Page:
You know the nightmare where you forgot to go to class the entire semester and now you have to pass the final? For some of us, heading to a first sales call instills that same heart-pounding panic.
There’s good reason to be nervous; the stakes are high when you land that first meeting. Whether it will happen as a phone call, online webinar, or in person, this introductory sales call represents the first victory of the sales process. What you say and do once you get there will determine if the opportunity continues forward. It is that simple.
Some of the biggest mistakes made on the first call look like this:
- We are totally thrown by the personality we meet!
- We aren’t focused. We forget to ask the questions that vet important needs.
- We avoid asking questions that we really need answers to because we are uncomfortable.
- We aren’t prepared. We stumble. We say the “wrong” thing. We proceed to waste our time and the prospect’s, leaving a bad impression that is hard to recover from.
The first meeting stands between us and our next step, so we need to make it count. Here are six pieces of advice to make first calls go well.
- I know – you’ve done this “meeting” so many times before, so it’s easy to think that it’s just like the last one (or 20). Lose this attitude. Tackle each first meeting as if you have never done it before, because you haven’t – not for this prospect. Prepare and be focused on them. Prospects deserve your preparedness. Take the time to find out as much as possible about them and how you may be able to help before you show up.
- Set the hook. You are walking into a new relationship and need the conversation to be valuable for the prospect. You have a very short time to do this. In under a minute, they will decide if you have something to offer or are just another salesperson. You need to find the best ways possible for them to identify with how you can help them. What is it about you, what you offer, that speaks to them and their needs immediately? Set the hook.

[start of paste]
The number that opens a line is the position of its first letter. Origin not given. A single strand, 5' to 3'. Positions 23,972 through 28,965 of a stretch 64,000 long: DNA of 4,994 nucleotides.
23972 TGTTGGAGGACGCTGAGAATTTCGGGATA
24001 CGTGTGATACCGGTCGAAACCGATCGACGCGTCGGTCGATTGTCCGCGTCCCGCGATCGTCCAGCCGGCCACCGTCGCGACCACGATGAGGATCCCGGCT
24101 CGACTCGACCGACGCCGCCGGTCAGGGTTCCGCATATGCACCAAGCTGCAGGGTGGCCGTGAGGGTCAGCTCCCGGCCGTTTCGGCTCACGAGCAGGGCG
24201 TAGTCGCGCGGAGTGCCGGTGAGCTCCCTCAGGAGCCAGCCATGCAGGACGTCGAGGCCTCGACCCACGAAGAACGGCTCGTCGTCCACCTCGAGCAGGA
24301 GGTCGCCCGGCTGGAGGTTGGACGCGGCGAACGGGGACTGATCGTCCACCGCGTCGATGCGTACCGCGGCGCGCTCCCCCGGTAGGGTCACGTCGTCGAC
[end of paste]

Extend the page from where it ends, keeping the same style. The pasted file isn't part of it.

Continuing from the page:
- Create the reason. For any prospect, there must be a reason to continue the conversation. The only way to uncover it is by asking the right questions. These are questions that provoke thought, forcing prospects to pinpoint their needs and quantifying how strongly they feel about them. Together, you are building a case for how you can help. Without realizing it, prospects are becoming inside advocates for your proposed solutions.
- What do you need to know? As you research and find out more about prospects, jot down areas of conversation important to explore. What are the questions – and answers – that will allow you to determine whether they are ready to proceed? A primary purpose of a first sales call is to determine the validity of the prospect.
- Visualize your conversation. No matter how well you do your homework before the meeting, you can never be sure in which direction the conversation will head. That’s why you need to prepare for all possibilities. The person you are talking to may be a “cut to the chase” kind of person. Or, he may be very nice and non-committal. Maybe she’s very interested and you’ve hit her timing just right. You may discover your meeting is with the wrong person entirely and you need to get your foot in the door with someone else. Each of these conversations are very different. You need to prepare and practice all of them! Visualizing various scenarios featuring a range of personalities will help you to gracefully pivot to the right tone and talking points during the meeting, keeping you in control and moving everyone’s focus in the right direction.
- Have guts. What if during the conversation it becomes obvious that the prospect is not a good match for what you have to offer? There’s no shame in cutting your losses. In fact, when we identify the “no” at this stage, we’re doing everyone a favor. You’re demonstrating that you respect the prospect’s time, and you’re freeing up yourself and others you work with to pursue more realistic and potentially lucrative opportunities elsewhere. Misguided hope does nothing but drain your organization’s productivity.
Even if you realize the job is not for you, don’t write it off as a total lost opportunity. When you hear that ghost in the back of your head whispering “Ask for a referral,” you need to do it! Practice that ask – get comfortable with it. There is no harm in asking. This prospect may know someone exactly right for you. Secondly, as one salesperson I spoke with recently put it: “No – means not right now.” So well put. At heart, we are farmers. Plant a seed today and it may come back to you in the future. Have guts and carry on.
To be continued…